How Stress Can Aggravate Diabetes
Find out how stress affects your blood-sugar levels and learn how to better manage it.
By Susan G. Warner, Contributing Writer
We all have days when we feel we just can’t take much more. Stress can come from a variety of sources — work, finances and relationships. But if you have diabetes, stress can have a potential effect on your blood sugar. It’s important to take steps to manage the stress in your life.
How does stress affect blood sugar?
When you’re under acute stress, your body acts as if it’s being attacked. This fight-or-flight response raises the levels of many hormones in your body, including insulin. Insulin may not be able to let the extra energy into the cells. This can cause glucose to build up in the blood.
Stress management can help
Here are a few ways you can positively cope with stress:
- Get active! Experts recommend at least 150 minutes of moderate-intensity aerobic activity each week and at least two days of strength training. Check with your doctor to find out what activities are safe for you.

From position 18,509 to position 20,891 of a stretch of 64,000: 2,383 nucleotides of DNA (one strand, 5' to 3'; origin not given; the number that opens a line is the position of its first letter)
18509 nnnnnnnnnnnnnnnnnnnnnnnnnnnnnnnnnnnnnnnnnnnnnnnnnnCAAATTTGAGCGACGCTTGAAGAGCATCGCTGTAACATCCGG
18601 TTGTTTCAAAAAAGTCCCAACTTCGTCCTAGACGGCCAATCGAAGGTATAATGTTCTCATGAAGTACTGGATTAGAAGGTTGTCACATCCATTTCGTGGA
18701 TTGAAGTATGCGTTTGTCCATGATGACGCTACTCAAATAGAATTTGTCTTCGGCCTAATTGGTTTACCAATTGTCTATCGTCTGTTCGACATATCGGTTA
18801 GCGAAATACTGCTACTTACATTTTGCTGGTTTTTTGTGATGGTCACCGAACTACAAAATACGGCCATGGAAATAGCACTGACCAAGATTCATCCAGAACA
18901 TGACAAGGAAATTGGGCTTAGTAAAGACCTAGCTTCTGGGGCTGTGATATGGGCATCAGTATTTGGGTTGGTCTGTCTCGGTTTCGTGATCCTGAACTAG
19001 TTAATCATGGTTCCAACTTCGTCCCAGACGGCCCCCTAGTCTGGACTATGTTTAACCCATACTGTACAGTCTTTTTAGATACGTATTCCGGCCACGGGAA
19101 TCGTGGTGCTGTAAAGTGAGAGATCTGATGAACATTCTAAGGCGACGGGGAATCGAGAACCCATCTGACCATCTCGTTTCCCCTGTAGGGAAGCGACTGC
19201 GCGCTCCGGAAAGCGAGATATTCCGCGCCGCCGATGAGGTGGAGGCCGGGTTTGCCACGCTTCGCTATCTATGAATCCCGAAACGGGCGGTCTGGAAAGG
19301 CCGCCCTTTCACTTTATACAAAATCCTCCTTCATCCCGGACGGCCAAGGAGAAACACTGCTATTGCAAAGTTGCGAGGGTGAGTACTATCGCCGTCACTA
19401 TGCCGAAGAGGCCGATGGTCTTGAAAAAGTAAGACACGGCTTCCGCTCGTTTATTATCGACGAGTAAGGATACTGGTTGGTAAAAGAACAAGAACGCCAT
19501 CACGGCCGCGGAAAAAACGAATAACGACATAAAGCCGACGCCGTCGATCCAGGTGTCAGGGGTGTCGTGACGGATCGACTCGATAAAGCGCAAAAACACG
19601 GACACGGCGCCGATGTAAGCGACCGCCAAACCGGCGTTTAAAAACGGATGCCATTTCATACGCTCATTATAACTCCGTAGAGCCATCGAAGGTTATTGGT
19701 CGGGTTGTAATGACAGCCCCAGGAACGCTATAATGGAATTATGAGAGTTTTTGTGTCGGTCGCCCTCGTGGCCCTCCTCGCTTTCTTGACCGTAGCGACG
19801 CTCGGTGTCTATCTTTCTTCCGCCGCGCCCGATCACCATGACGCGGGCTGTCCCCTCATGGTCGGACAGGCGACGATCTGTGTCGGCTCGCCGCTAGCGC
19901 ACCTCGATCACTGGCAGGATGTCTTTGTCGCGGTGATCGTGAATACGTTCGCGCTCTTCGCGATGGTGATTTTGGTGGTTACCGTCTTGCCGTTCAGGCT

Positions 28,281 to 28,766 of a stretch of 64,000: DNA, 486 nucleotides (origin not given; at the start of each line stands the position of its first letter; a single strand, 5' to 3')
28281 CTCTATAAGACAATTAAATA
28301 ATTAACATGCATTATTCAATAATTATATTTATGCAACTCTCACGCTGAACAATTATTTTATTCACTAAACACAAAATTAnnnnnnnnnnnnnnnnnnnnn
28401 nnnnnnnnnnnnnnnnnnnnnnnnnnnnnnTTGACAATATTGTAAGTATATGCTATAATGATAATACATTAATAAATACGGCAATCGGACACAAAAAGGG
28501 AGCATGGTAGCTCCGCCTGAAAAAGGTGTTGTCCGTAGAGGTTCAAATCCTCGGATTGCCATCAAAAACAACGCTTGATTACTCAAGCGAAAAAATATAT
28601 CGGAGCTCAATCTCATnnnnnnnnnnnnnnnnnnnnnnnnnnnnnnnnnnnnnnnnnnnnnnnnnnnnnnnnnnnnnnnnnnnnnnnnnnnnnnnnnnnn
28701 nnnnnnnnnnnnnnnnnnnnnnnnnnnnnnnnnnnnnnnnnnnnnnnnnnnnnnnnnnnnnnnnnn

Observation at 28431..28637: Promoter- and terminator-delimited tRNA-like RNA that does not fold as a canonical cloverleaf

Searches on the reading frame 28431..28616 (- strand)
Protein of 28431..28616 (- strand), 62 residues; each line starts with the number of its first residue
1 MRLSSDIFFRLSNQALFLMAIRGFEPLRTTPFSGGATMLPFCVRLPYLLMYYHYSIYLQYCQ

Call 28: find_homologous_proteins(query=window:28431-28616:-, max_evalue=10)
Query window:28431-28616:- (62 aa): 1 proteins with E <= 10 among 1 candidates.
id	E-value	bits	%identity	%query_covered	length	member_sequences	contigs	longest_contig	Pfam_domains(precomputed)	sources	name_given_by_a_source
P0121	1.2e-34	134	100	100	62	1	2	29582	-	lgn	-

- Relax. Breathing exercises, progressive relaxation therapy and mindfulness techniques are some ways to take a break from stress.
- Eat healthfully. These approaches include a Mediterranean-style eating plan, Dietary Approaches to Stop Hypertension (DASH), plant-based (vegan or vegetarian) and lower-carbohydrate pattern. Work with your doctor or registered dietitian to figure out the best eating plan for you.
- Get support or help. Joining a support group for people with diabetes may help you not feel so alone. Your diabetes care team may have referrals, too.
American Diabetes Association. Standards of medical care in diabetes–2015. Accessed: April 13, 2015.
National Diabetes Information Clearinghouse. What I need to know about eating and diabetes. Accessed: March 27, 2015.
American Diabetes Association. Living with diabetes. Stress. Accessed: March 27, 2015.
American Diabetes Association. Managing stress and diabetes. Accessed: March 27, 2015.
Last Updated: April 23, 2015